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Catcher In the Rye - Alphabet Book

Mrs.Brenner's Honors English 9. May 2013.
by

Anika Sande

on 25 May 2013

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Transcript of Catcher In the Rye - Alphabet Book

E is for Ernie's Piano Bar Phoniness A is for American Museum of Natural History Growing Up The Phoniest City in the World Holden Caulfield's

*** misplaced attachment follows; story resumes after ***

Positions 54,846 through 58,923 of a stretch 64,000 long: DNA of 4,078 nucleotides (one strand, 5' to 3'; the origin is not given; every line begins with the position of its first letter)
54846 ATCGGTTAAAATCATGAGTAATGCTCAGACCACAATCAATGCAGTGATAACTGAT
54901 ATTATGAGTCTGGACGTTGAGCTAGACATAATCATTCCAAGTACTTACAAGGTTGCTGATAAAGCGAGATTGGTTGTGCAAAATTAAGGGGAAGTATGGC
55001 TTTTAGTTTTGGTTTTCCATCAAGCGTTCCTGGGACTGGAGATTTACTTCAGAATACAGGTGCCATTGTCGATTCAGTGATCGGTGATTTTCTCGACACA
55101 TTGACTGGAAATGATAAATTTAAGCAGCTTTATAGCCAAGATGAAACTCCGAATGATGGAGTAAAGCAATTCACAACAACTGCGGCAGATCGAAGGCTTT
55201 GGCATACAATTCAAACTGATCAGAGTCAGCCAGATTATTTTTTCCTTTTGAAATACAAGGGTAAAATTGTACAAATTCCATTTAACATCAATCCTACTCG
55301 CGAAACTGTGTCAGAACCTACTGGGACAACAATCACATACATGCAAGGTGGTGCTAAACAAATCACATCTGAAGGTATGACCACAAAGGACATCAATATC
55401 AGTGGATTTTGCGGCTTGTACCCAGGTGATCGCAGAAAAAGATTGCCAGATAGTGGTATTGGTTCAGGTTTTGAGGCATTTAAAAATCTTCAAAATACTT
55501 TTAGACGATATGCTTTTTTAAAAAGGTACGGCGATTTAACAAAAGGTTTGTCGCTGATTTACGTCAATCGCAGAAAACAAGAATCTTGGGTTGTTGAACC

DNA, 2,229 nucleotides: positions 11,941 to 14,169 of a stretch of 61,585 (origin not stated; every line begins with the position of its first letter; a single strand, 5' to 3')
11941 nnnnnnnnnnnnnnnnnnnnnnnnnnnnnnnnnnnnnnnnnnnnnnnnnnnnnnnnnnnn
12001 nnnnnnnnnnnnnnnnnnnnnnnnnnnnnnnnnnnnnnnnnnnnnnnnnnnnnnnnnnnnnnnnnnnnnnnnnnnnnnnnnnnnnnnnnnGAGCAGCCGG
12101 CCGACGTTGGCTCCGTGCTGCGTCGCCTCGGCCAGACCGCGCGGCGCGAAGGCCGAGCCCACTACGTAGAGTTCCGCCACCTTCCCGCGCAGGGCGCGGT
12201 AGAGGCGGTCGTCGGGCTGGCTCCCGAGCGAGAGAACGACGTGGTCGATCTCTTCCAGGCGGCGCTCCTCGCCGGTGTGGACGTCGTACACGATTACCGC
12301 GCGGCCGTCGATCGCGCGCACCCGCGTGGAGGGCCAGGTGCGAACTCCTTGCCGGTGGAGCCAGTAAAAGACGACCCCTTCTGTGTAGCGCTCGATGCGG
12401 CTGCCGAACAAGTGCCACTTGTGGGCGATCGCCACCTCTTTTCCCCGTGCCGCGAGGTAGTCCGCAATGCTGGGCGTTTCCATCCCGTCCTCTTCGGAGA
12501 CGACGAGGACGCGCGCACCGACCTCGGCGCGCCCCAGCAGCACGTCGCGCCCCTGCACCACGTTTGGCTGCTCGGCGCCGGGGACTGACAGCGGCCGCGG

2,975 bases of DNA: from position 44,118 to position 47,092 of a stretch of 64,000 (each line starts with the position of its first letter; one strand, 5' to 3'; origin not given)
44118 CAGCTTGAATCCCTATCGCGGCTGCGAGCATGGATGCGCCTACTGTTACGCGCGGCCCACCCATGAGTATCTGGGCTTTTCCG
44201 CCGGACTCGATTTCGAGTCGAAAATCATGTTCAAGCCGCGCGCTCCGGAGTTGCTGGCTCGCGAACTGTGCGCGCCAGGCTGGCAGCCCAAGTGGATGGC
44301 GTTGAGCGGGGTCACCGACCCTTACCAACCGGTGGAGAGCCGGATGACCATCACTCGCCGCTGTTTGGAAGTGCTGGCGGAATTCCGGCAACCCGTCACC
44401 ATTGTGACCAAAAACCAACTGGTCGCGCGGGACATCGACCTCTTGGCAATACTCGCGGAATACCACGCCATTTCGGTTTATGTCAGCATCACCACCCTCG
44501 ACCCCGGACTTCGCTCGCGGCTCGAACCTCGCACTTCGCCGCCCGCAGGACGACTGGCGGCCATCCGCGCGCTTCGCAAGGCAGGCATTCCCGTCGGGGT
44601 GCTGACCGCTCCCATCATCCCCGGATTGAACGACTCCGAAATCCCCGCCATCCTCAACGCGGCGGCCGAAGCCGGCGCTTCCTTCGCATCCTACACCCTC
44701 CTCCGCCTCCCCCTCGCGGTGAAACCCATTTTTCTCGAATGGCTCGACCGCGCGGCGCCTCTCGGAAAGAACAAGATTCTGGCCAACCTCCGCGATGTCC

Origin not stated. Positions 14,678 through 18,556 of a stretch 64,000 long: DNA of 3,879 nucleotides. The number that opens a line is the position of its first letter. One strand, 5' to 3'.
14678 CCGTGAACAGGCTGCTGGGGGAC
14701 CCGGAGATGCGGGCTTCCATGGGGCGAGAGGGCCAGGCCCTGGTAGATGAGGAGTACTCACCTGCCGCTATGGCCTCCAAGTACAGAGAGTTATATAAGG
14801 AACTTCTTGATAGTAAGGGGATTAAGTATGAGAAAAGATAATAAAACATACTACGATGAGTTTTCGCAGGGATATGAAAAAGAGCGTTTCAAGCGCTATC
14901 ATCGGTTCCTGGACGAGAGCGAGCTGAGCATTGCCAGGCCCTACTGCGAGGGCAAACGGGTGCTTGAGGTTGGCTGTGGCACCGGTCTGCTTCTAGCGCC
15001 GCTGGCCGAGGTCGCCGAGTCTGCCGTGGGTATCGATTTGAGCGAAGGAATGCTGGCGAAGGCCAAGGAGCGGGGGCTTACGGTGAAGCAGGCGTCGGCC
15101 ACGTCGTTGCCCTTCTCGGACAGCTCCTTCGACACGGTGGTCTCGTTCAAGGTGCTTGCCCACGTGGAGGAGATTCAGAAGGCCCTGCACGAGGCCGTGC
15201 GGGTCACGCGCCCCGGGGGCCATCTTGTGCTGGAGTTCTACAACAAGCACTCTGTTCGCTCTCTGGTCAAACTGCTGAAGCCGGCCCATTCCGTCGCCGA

Guide to New York City D is for Doorman Growing Up/Women and Sex B is for Broadway Phoniness “The best thing was, though, in the museum was that everything always stayed right where it was. Nobody’d move….Nobody’d be different. The only thing that would be different would be you. Not that you’d be so much older or anything. It wouldn’t be that, exactly. You’d just be different that’s all" (Salinger 157-158). This quote represents Holden’s fear of growing up, because as he reminisces upon the multitude of childhood visits to the Museum he expresses his hate for change. Holden talks about how he was comforted by the way the exhibits, no matter how many times he saw them wouldn’t change even if everything else in the world had. Even if he or his life had changed he could always go back and look at the people and animals in the exhibit that were frozen in time. This shows how afraid Holden was of growing up, how afraid he was of changing and it represents Holden’s wish that he could be frozen in time just like the exhibits, that he would never have to change or grow up at all. “I didn’t much want to see it, but I knew old Sally, the queen of the phonies, would start drooling all over the place when I told her I had tickets for that, because the Lunts were in it and all. She liked shows that are supposed to be very sophisticated and dry and all, with the Lunts and all. I don’t. I don’t like any shows very much, if you want to know the real truth"(Salinger 152). In the 1940’s the Lunts, a famous Broadway couple were all the rage, they directed and acted together in countless Broadway productions. But Holden didn’t enjoy the Lunt’s quite as much as the typical New Yorker did, in fact Holden hated the Lunts. He thought it was all very phony, the way that the actors had to act out the story. He thought that either an actor was no good at all, or if an actor was good his ego ruined it. He also thought it was phony the way the shows were supposed to be uber-sophisticated when in reality they were just a bunch of phony theatrics that everybody pretended to love and be moved by. Holden just thought Broadway and the Lunts were a phony ordeal. “I was a little nervous. I was starting to feel pretty sexy and all, but I was a little nervous anyway. If you want to know the truth, I’m a virgin. I really am. I’ve had quite a few opportunities to loose my virginity and all but I’ve never go around to it yet…the thing is, most of the time when you’re coming pretty close to ding it with a girl- a girl that isn’t a prostitute or anything, I mean- she keeps telling you to stop. The trouble with me is, I stop. Most guys don’t. I cant help it" (Salinger 120). Holden, although a self acclaimed sex maniac becomes quite nervous after ordering a prostitute to his hotel room after being offered one by the doorman. It is undeniable that Holden is fascinated by the opposite sex, he seems to temporarily fall in love with any woman he talks too and of course like the average 17 year old is giddy to have sexual relationships. But Holden is no sex maniac-he is in fact a virgin. Holden’s nervousness and hesitation to actually have sex also represents the part of Holden which is still very innocent and scared of growing up. It seems that he lacks the courage to have sex because to him it represents the shedding of childhood and no matter how much he believes he wants to have sex, he is unable to carry out the deed because he doesn’t want to grow up. “You should’ve heard the crowd, though, when he was finished. You would’ve puked. They went mad. They were exactly the same morons that laugh like hyenas in the movies at stuff that isn’t funny. I swear to God, if I were a piano player or an actor or something and all those dopes though I was terrific, I’d hate it. I wouldn’t even want them to clap for me" (Salinger 110). Holden’s experience at Ernie’s Piano Bar yields yet another example of his dislike of pop culture. Holden, although he admitted that Ernie wasn’t too bad at the piano thought that the crowd made it phony. Holden believes that the way people went wild for Ernie ruined his talent, and thus made his performance phony. F is for Fifth Avenue “I kept walking and walking up Fifth Avenue without any tie or anything. The all of a sudden, something very spooky started happening. Every time I came to the end of a block and stepped off the goddamn curb, I had this feeling that’d I’d never get to the other side of the street…Every time I’d get to the end of a block I’d make believe I was talking to my brother Allie. I’d say to him, “Allie, don’t let me disappear. Please Allie.” And then when I’d reach the other side of the street without disappearing, I’d thank him"(Salinger 257). As Holden is walking down Fifth Avenue he begins to have an anxiety attack brought on by his state of depression and loneliness. The quote represents the motif of depression because it shows the cause and effect of his depression. The underlying cause it appears is his brother Allies death, as it seems to be the root of all his problems. And the effect of Allie’s death which has contributed to his depression and led him to separate himself from others as well as bringing on a panic attack. G is for Grand Central Station “I started wondering if maybe I should’ve go my bags and gone back to his house, the way I’d said I would. I mean I started thinking that even if he was a flit he certainly’d been very nice to be. I thought how he hadn’t minded it when I’d called him up so late, and how he’d told me to come right over if I felt like it. And how he went to all that trouble giving me that advice about finding out the size of your mind and all" (Salinger, 253). After fleeing from the Antolini’s apartment in fear of Mr.Antolini being flity, Holden sits in the waiting room at Grand Central Station until morning. As he sits he begins to wonder whether or not he should’ve run away from Mr.Antolini. In this there is a sense that Holden self-alienates himself from everybody, even the people who have opened up and tried to help him. Mr.Antolini who had opened his house to him in the middle of the night, who tried to help Holden turn his life around, he had run away from. Holden’s actions represent his way of alienating himself from anybody who cares or tries to help him and the depression and loneliness which is a result of it. I is for Ice Skating “I said no, there wouldn’t be marvelous places to go to after I went to college, and all. Open your ears. It’d be entirely different. We’d have to go downstairs in elevators with suitcases and stuff. We’d have to phone up everybody and tell ‘em good-bye and send ‘em postcards from hotels and all. And I’d be working in some office, making a lot of dough, and riding to work in cabs and Madison Avenue buses, and reading newspapers and playing bridge all the time, and going to the movies and seeing a lot of stupid shorts and coming attractions and newsreels…It wouldn’t be the same at all. You don’t see what I mean at all"(Salinger 172-73). After seeing the Lunt’s on Broadway, Holden and Sally go ice skating in Rockefeller Plaza, and Holden brings forward the idea of running away together. Of course Sally thinks he is completely crazy. The motif of is represented growing up in this passage after Sally suggests that they be together after college and Holden refuses it is evident that Holden doesn’t simply want to move away or be with Sally, the reason he wants to run away is to escape the inevitable event of growing up. Holden doesn’t want to grow up and have to work 9-5 and do all the phony grown up things he wants to live on his own terms not have to follow the path of growing up. L is for Lavender Room “She was really good. All you had to do was touch her. And when she turned around her pretty little butt twitched so nice and all. She knocked me out. I mean it. I was about half in love with her by the time we sat down. That’s the thing about girls. Every time they do something pretty, even if they’re not that much to look at, or even if they’re sort of stupid, you fall half in love with them, and then you never know where the hell you are. Girls. Jesus Christ. They can drive you crazy. They really can"(Salinger 95). This quote shows how infatuated Holden is with women. When he first met the ladies in the Lavender Room he didn’t think much of their looks and he thought their personalities were rather dry but even though he thought they were lousy and phony he kind of in a way fell in love with the one of them. This lends itself to two motifs, more obviously that of women and sex because it deals with his desire for intimate relations with females. But this also lends itself to show how desperate Holden is to have anybody who cares about him, he may believe he “falls in love” with a woman that he doesn’t actually like at all simply because he is so desperately in need of a relationship and he wants to escape his loneliness. Growing Up Depression Alienation Women and Sex R is for Radio City Phoniness “Then, after him, they had this Christmas thing they have at Radio City every year. All these angels start coming out of the boxes and everywhere, guys carrying crucifixes and stuff all over the place, and the whole bunch of them – thousands of them – singing “Come All Ye Faithful!” like mad. Big deal. It’s supposed to be religious as hell, I know, and very pretty and all, but I can’t see anything religious or pretty, for God’s sake, about a bunch of actors carrying crucifixes all over the stage" (Salinger 178). After his date with Sally had gone sour, Holden went and saw a show at Radio City strictly for the purpose of passing time until his next date with Carl Luce. Holden had seen it before thought the show was entirely phony, which made sense because he later tells how Sally, “the queen of phonies”, had adored it when they saw it together last year. Holden didn’t quite get what you were supposed to get out of the performance, it was supposed to be magical and beautiful but all he got was how phony the performance was. S is for Shopping Growing Up “The Christmas before last I took her downtown shopping with me. We had a helluva time. I think it was in Bloomingdale’s. We went in the shoe department and we pretended she – old Phoebe – wanted to get a new pair of those very high storm shoes, the kind that have about a million holes to lace up. We had the poor salesmen guy going crazy" (Salinger, 256). Shopping is a vital pastime of any real New Yorker, clearly some take it more seriously than others. For Holden and Phoebe shopping was just a way to pass the time and get a few giggles out of it too. This passage represents how much fun Holden had just messing around with Phoebe and it seems yet another reason Holden is afraid of growing up is because he would no longer be able to just mess around, he would have to grow up and quit having real fun and he would become phony and have to take things like shopping seriously just like the rest of the grown-ups. T is for Taxi Growing up “ “You know those ducks in that lagoon right near Central Park South? That little lake? By any chance, do you happen to know where they go, the ducks, when it gets all frozen over? Do you happen to know by any chance?” I realized it was only once chance in a million" (Salinger 78). The taxi cab, Holden’s chosen mode of transportation throughout New York City. Holden’s cab rides are brief, but the question about the Central Park lagoon ducks always seems to come up, and although the cab drivers don’t lend to much help to the question it is clear that there is more to the ducks than what appears. To Holden, the ducks represent the childhood of any person. And symbolically the ducks flying away in the winter represents the loss of innocence, the loss of childhood. Holden asks the question where the ducks go in the winter, but what he really seems to be asking is where does innocence go and why it must go away. This question although it is never answered within the pages of the book shows Holden’s desperation in trying to not grow up. P is for Phone booth “I went into this phone booth. I felt like giving somebody a buzz. I left my bags right outside the booth so that I could watch them, but as soon as I was inside, I couldn't think of anybody to call up. My brother D.B. was in Hollywood. My kid sister Phoebe goes to bed around nine o'clock – so I couldn’t call her up…So I ended up not calling anybody. I came out of the booth, after twenty minutes or so"(Salinger 77-78) Before cell phones, there were phone booths, they were the only way you could “give someone a buzz” if you were out and about in the 1940’s. This quote shows how Holden self-alienates himself from people because he is afraid of rejection. He thinks of many people he could call while he’s in the phone booth but he makes excuses for himself and talks his way out of calling up anybody. He is afraid that whoever he calls won’t want to talk to him, so he ends up avoiding that fear and not calling anybody which thus makes himself lonely and alienated all by his own doing. U is for Upper East Side Growing Up “I keep picturing all these little kids playing some game in this big field of rye and all. Thousands of little kids, and nobody’s around – nobody bit, I mean – except me. And I’m standing on the edge of some crazy cliff. What I have to do, I have to catch everybody if they start to go over the cliff – I mean if they’re running and they don’t look where they’re going I have to come from somewhere and catch them. That’s all I’d do all day"(Salinger 224-225). Holden visits his sister Phoebe in his childhood home on the Upper East Side. During his brief late night visit with her they discuss all sorts of things. Perhaps the most notable subject was that about Holden’s peculiar desire to be the “Catcher in the Rye”. As he describes the job to Phoebe in the above quote, he provides a connection about how he feels about growing up. Being the Catcher in the Rye, would be the job of saving children from falling of the cliff into the adult world, the description of Holden’s dream job is really Holden’s desperate desire of keeping children from becoming adults. V is for Street Vendor Depression/Alienation "My hunting hat really gave me quite a lot of protection, in a way, but I got soaked anyway. I didn't care, though. I felt so damn happy all of a sudden, the way old Phoebe kept going around and around. I was damn near bawling, I felt so happy, if you want to know the truth. I don't know why. It was just that she looked so damn nice, the way she kept going around and around, in her blue coat and all. God, I wish you could've been there"(Salinger 275). Since the beginning of the book Holden had worn his red hunting hat, which provided a sort of comfort and shelter for him. He had bought the hat from a street vender, commonplace on the New York City streets, upon the fencing teams trip to New York. Many times throughout the book Holden wears the hat, in attempt to escape his sadness and depression. But at the end of the novel as he watches Phoebe on the carousel while it rains the above quote depicts how the hunting hat had given him protection from the rain, symbolic for his depression and his self-inflicted loneliness. He says he “got soaked anyway” he hadn’t been protected from the rain or his depression but it had given him a tool he could use to overcome his depression and self-alienation. Y is for Yankee Stadium “My brother Allie had this left-handed fielder’s mitt. He was left-handed. The thing that was descriptive about it, though, was that he had poems written all over the fingers and the pocket and everywhere. In green ink. He wrote them on it so that he’d have something to read when he was in the field and nobody was up at bat. He’s dead now. He got leukemia and died when we were up in Maine, on July 18, 1946. You’d have liked him"(Salinger 49). Yankee Stadium, the home of the New York Yankees baseball team. As depicted in the quote above, Holden’s younger brother Allie had played baseball. Allie, Holden’s brother 2 years his minor had died young. Although Holden seldom talks directly about Allies death it is evident in this passage and throughout the Novel that his death was traumatic for Holden and caused a great deal of anxiety and depression. Holden speaks praises about Allie’s character and wonderful qualities, and how much he enjoyed Allies presence. Throughout the book there are many instances in which Holden seems to distance himself from relationships with other people, this may be a result of Allies death because Holden was so damaged by loosing Allie and fears becoming close to another person who he could also loose. From Holden’s memories of Allie such as the one above it can be inferred that Allie’s death, may have in large part contributed to Holden’s self distancing from other people as well as Holden’s depression and grim outlook upon life. Z is for Zoo “I went up and sort of stood behind her and sort of put my hands on her shoulders, but she bent her knees and slid out from me – she can certainly be very snotty when she wants to. She kept standing there while the sea lions were getting fed and I stood right behind her. I didn’t put my hands on her shoulders again or anything because if I had she really would’ve beat it on me. Kids are funny. You have to watch what you’re doing"(Salinger 271). Depression/Alienation Growing Up One of Holden’s last destinations on his trip through New York, he finds himself in the zoo with Phoebe trying to appease her after they got into a fight. In their brief stop at the zoo the motif of growing up is shown. Holden hates the idea of growing up because he thinks it drags children into a world of phoniness, but from this passage there is another reason demonstrated. It seems Holden enjoys Phoebe’s sassiness and cleverness as she ignores him. He is amused by her childish actions and I think he enjoys Phoebe’s childish naivety as opposed to the phony way adults act when they are mad. Alienation X is for X-rated Women and Sex “I don’t feel very much like myself tonight. I’ve had a rough night. Honest to God. I’ll pay you and all, but do you mind very much if we don’t do it? Do you mind very much?” The trouble was, I just didn’t want to do it. I felt more depressed than sexy, if you want to know the truth. She was depressing. Her green dress hanging in the closet and all” (Salinger 125). Leave it to Holden to order a prostitute, than change his mind about having sex. Throughout the book Holden makes himself out to be a “sex maniac”, like he’s just dying to have sex but when the opportunity is there he ends up throwing it away. It seems, as it should, that sex is a lot more complicated than what it appears and although Holden often talks about physical attraction towards women in general he never seems to be in quite the right mood. This quote fits the Women and Sex motif because it shows how Holden deals with the actual opportunity to have sex with a woman, it shows that Holden no matter how badly he wants to just isn’t ready to have intimate relations with any woman which is an interesting trait for a man of his age. W is for Wicker Bar “If you sat around there long enough and heard all the phonies applauding and all, you got to hate everybody in the world, I swear you did. Ite bartender was a louse unless you were a big shot or a celebrity or something. If you were a big shot or a celebrity or something, then he was even more nauseating. He’d go up to you and say with this big charming smile, like he was a helluva swell guy if you know him,…It was a terrible place, I’m not kidding I cut out going there entirely, gradually” (Salinger 185). This quote represents the motif of phoniness because Holden expresses the particular reasons why he thinks the bartender is phony. Holden finds it phony that the bartender is only interested in somebody who’s a big shot, not just to any guy sitting at the bar. But what Holden finds most phony about this guy is the way he treats a person if he is a celebrity. Most people in general are like that towards others though, they’ll give more attention to somebody who is or seems important and it shows how and why Holden finds most people so phony. Phoniness N is for New York City “It's everything. I hate living in New York and all. Taxicabs, and Madison Avenue buses, with the drivers and all always yelling at you to get out at the rear door, and being introduced to phony guys that call the Lunts angels, and going up and down in elevators when you just want to go outside, and guys fitting your pants all the time at Brooks, and people always–"(Salinger 169). New York City had been a part of Holden since he was born, it was his play ground as he grew up but he had outgrown the city and he felt trapped within a world of phoniness which depressed him. Holden doesn’t seem to enjoy the hustle and bustle of the city, he sees the city as a place filled with phony people all trying to grow up too fast. To Holden, the only thing he wants to do is escape New York, escape the phony fast paced life, the Broadway lights, and his pain filled past. And the only way to do that is to leave the City. Phoniness H is for Hotel “The trouble was, that kind of junk is sort of fascinating to watch, even if you don’t want it to be. For instance, she was pretty good-looking. I mean that’s my big trouble. In my mind, I’m probably the biggest sex maniac you ever saw. Sometimes I can think of very crumby stuff I wouldn’t mind doing if the opportunity came up…The thing is, though, I don’t like the idea. It stinks,. If you analyze it. I think if you don’t really like a girl, you shouldn’t horse around with her at all” (Salinger 81). This quote shows the motif of Women and Sex because it shows how Holden feels about women and when sexual stuff is appropriate while he is watching a couple through a window in the Edmont Hotel. Holden almost seems picky in his description of when he feels it would be right to have sex with a girl. It seems Holden wishes he would be able to do “crumby” stuff with a girl he didn’t even like but he makes it quite clear that he would never actually do that because it wouldn’t feel right. Holden wants to have a relationship before he has sex with a women but the way he won’t open up to anybody to allow a relationship to grow completely ruins his ideals which is why this quote also shows the motif of Alienation. Women and Sex/Alienation C is for Central Park Q is for Quickly J is for Jump “So Stabile, with about six other dirty bastards, went down to James Castle’s room and went in and locked the goddamn door and tried to make him take back what he said, but he wouldn’t do it. So they started in on him. I won’t even tell you what they did to him – it’s too repulsive – but he still wouldn’t take it back, old James Castle. And you should’ve seen him. He was a skinny little weak-looking guy, with wrists about as big as pencils. Finally, what he did, instead of taking back what he said, he jumped out of the window” (Salinger 221). Approximately every fifteen days somebody attempts suicide by jumping off the famous Brooklyn Bridge which connects Brooklyn to Manhattan, what could ever lead somebody to take their own life is horrific to say the least and as in the above quote James Castle felt that jumping out of the Elkton Hill dorm window. This event clearly had a deep underlying effect upon Holden. As Holden reflects upon the event and the aftermath his disgust with the boys who did it and the lack of discipline they received (no criminal charges). It is evident that this event, the people who caused it lead in great deal to his general disgust with the horrendous deeds society is able to carry out and we see how it has led to his depression and furthermore his self-alienation because of his sheer disgust with the ill actions of society. Depression/Alienation “Broadway was mobbed and messy. It was Sunday, and only about twelve o’clock, but it was mobbed anyway. Everybody was on their way to the movies – the Paramount or the Astor or the Strand or the Capitol or one of those crazy places. Everybody was all dressed up, because it was Sunday, and that made it worse. But the worst part was that you could tell they all wanted to go to the movies. I couldn’t stand looking at them” (Salinger 150-151). New York is known as the “City that never sleeps” and New Yorkers are no different, most people who live in New York personify the hustle and bustle of the city life and as shown in the paragraph above choose to embrace it even on their day off. Holden is obviously quite the contrary and on many accounts it is clear that Holden does not appreciate the hustle and bustle of city life. This quote correlates to both the motifs of alienation and phoniness, because it seems from this paragraph that the phoniness of the people Holden is reflecting upon. Holden expresses that it depressed him how people were so eager to be out and about all dressed up and seeing a movie and it seems that he alienates himself from society in the way that he doesn’t fit in. He wouldn’t ever choose to go to see a movie he would only ever go in order to pass the time. Holden alienates himself from society as a whole by not embracing what he finds phony such as the movies. Alienation/Phoniness “I’ve lived in New York all my life, and I know Central Park like the back of my hand, because I used to rollerskate there all the time and ride my bike when I was a kid, but I had the most terrific trouble finding that lagoon that night. I knew right where it was – but I still couldn’t find it…...Then finally I found it…... But I didn’t see any ducks around” (Salinger 200). After getting drunk at the Wicker Bar Holden finds himself wandering into Central Park, and more specifically the lagoon searching for the ducks. He talks about how Central Park served as a sort of playground for him when he was growing up he is also searching for a symbolic sing of youth, the ducks. Of course he doesn’t find the ducks because it is winter and the ducks had flown away. I see an interesting link between depression and growing up in this passage because during his drunk wandering he is beginning to have a panic attack and naturally he begins to wonder about the ducks a symbol of childhood and where they were. To me this scene is more than a drunk wandering throughout Central Park but rather it is the turning point in which Holden discovers that he has lost his youth – that the ducks were no longer there. Growing Up/Depression K is for Klienfelds “Here’s my idea. How would you like to get the hell out of here? … We’ll stay in these cabin camps and stuff like that till the dough runs out. Then, when the dough runs out, I could get a job somewhere and we could live somewhere with a brook and all and, later on. We could get married or something…Wuddaya say? C’mon! Wuddaya say? Will you do it with me? Please!” (Salinger 171). Klienfeld’s Bridal is a world renowned bridal boutique located in Manhatten, a place that Holden would probably consider “phony as hell”. Holden’s rash idea which he presents to Sally about running away and getting married relates to both the motifs of growing up and alienation. The passage above shows the motif of growing up because in his plea for Sally to run away with him, it seems he is not simply just running away but rather he is running away from having to grow up. It also represents alienation because from Holden’s point of view it appears that alienating himself from New York City will stop the process of growing up. This quote offers a unique perspective on why Holden alienates himself from society, perhaps it is because he feels that in doing so he will be able to escape growing up. Growing Up/Alienation M is for Museum of Art “I was the only one left in the tomb then. I sort of liked it, in a way. It was so nice and peaceful. Then, all of a sudden, you’d never guess what I saw on the wall. Another “Fuck you.” It was written with a red crayon or something, right under the glass part of the wall, under the stones. That’s the whole trouble. You can’t ever find a place that’s nice and peaceful, because there isn’t any” (Salinger 264). While passing the time waiting for Phoebe to meet him to say his last goodbye before he leaves Holden explores the Museum of Art. While there he wanders into the exhibit of ancient mummy’s tomb and discovers profanity written on the walls. This makes Holden extremely upset, his reaction can be connected to two motifs of the story. The first, Growing Up, it seems to upset Holden because he thinks of when a young child were to see this it would demonstrate a loss of innocence. It makes Holden mad that somebody would want to corrupt a naive child in that way. It also demonstrates an explanation as to why Holden tries so hard to alienate himself because he tells how impossible it is to find a peaceful place. All Holden wants is to find his peace, alone and away from the city. It seems that Holden wants to alienate himself from society so he can be peaceful and unaffected by other people’s actions. O is for Out of City “Here’s my idea. How would you like to get the hell out of here? Here’s my idea. I know this guy down in Greenwich Village that we can borrow his car of a couple of weeks… What we could do is, tomorrow morning we could drive up to Massachusetts and Vermont, and all around there, see. It’s beautiful as hell up there. It really is” (Salinger 171). This quote represents alienation because Holden is trying to convince Sally to run away with him. Holden desperately wants to escape the city, the place where he grows up. To him leaving the city would symbolize escaping growing up and the phony people, he wants to leave so that he can be on his own without having to deal with other people in the city, he wants to alienate himself and the only way to do that is to get out of the city. Alienation/ Growing Up Growing Up/Alienation